The Cryptic Case of the Coded Fair, written by Penny Noyce and Swarthmore alumni Robert and Barbara Tinker ’63, is the latest of Tumblehome Learning’s “Galactic Academy of Sciences” (G.A.S.) series.
Coded Fair follows four friends, Ella, Shomari, Benson, and Anita, as they try to stop an evil villain from the future, Dr. G, from wreaking havoc on science fairs across the country. As their blue-haired ally from the future, Quarkum, explains, “[Dr. G] wants everyone to be stupid and unquestioning. That way he can spread his power, frighten people, start wars, and make money” (9). Ella and Shomari must travel through time, learning about different types of codes from various time periods and cultures. The time travelers then return their findings to Benson and Anita who remain in present time so that they can focus on cracking Dr. G’s codes, and ultimately stop his evil plans.
Alumni Robert and Barbara Tinker have both worked tirelessly throughout their long academic careers. In the 1970s, they completed their respective PhD programs — physics for Robert and clinical psychology for Barbara. They spent the majority of their careers in educational research and development, though Barbara spent a decade on clinical work and Robert taught at Amherst for a number of years. In the 1960s, they spent time working with the Civil Rights movement on voter registration while teaching at Stillman College, a historically black liberal arts college in Alabama.
Robert explained over email that when they found themselves retired last year, they “thought that writing educational adventures for kids might be an engaging project for us.” They soon got in contact with a friend, Penny Noyce, who helped found Tumblehome Learning, a publishing company whose goal is to “spread deeper understanding of science and technology through compelling narratives,” in Robert’s words. Once Penny signed on, it was off to the races.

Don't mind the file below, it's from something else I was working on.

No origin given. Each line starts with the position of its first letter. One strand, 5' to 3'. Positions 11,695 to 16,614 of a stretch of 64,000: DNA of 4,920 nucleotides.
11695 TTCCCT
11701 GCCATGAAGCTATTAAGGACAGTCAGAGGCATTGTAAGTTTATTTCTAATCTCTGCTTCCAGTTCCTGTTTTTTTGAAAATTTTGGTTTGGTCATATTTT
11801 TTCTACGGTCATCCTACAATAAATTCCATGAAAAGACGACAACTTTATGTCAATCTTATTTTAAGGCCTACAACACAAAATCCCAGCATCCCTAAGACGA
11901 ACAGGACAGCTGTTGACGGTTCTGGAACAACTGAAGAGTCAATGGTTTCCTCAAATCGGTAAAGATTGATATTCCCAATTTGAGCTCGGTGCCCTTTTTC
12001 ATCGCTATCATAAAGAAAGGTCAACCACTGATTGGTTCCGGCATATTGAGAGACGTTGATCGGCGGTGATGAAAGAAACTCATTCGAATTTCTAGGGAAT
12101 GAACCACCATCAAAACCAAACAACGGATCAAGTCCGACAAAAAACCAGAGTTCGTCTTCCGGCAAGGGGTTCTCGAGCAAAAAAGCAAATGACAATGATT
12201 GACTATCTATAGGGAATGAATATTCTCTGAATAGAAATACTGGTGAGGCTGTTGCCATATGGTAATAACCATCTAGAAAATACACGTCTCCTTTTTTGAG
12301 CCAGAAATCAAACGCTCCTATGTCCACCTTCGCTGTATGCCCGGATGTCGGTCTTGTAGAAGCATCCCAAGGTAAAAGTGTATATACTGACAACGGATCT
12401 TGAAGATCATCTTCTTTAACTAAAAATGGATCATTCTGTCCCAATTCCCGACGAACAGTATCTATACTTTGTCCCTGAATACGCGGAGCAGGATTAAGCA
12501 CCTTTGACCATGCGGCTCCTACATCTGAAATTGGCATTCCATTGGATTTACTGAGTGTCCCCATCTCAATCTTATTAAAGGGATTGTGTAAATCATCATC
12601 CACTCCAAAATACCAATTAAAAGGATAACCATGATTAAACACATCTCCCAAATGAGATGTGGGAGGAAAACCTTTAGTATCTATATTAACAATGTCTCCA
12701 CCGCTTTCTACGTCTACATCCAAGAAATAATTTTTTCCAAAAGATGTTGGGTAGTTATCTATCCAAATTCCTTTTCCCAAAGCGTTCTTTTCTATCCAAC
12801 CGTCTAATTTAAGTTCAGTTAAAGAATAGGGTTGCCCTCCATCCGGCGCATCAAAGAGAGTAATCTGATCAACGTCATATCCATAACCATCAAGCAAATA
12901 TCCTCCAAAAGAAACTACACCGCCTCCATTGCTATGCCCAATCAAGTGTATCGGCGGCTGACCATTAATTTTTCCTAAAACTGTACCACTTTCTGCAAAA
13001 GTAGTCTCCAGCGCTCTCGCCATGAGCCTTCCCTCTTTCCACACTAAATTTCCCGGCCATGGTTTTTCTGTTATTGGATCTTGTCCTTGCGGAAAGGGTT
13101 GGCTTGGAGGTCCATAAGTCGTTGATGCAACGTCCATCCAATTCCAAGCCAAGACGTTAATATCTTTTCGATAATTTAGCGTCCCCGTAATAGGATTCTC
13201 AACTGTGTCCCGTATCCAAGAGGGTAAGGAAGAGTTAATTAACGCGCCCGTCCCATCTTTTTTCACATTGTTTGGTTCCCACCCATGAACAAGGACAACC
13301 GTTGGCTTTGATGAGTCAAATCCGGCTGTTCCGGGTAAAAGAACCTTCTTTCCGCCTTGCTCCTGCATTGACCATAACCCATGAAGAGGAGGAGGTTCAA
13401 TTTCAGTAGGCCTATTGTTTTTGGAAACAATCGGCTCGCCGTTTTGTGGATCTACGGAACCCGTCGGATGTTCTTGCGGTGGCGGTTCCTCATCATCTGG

Noyce and the Tinkers decided on the central theme of codes because it landed in the intersection of all their academic interests and backgrounds. Robert would handle the math, Barbara would be responsible for the history elements and the majority of the writing, and Noyce would weave it all together so as to be in line with G.A.S.’s underlying story arc and its general science fiction genre.
Both of the Tinkers greatly enjoyed the writing process and the ability to make the subjects they loved into an accessible book for children. Robert had great fun playing variations in codes, while Barbara deeply enjoyed doing the historic research and incorporating scientific contributions from many different cultures. The book also cleverly sneaks in important fundamentals about math and science, such as the presence of uncertainty in all scientific experiments, the existence of multiple types of infinity, and the extreme importance of environmental science. As Robert joked, “we always try to weave in climate change and sustainability in the time we have left.”
The authors envision their final product as gifts for children and grandchildren with any interest in math, science, or solving problems. Having done everything from working in the Civil Rights Movement to teaching in universities, it seems fitting that these Swatties give themselves a break and have a little fun—while, of course, still learning, as always.
Featured image courtesy of http://blog.csta.acm.org
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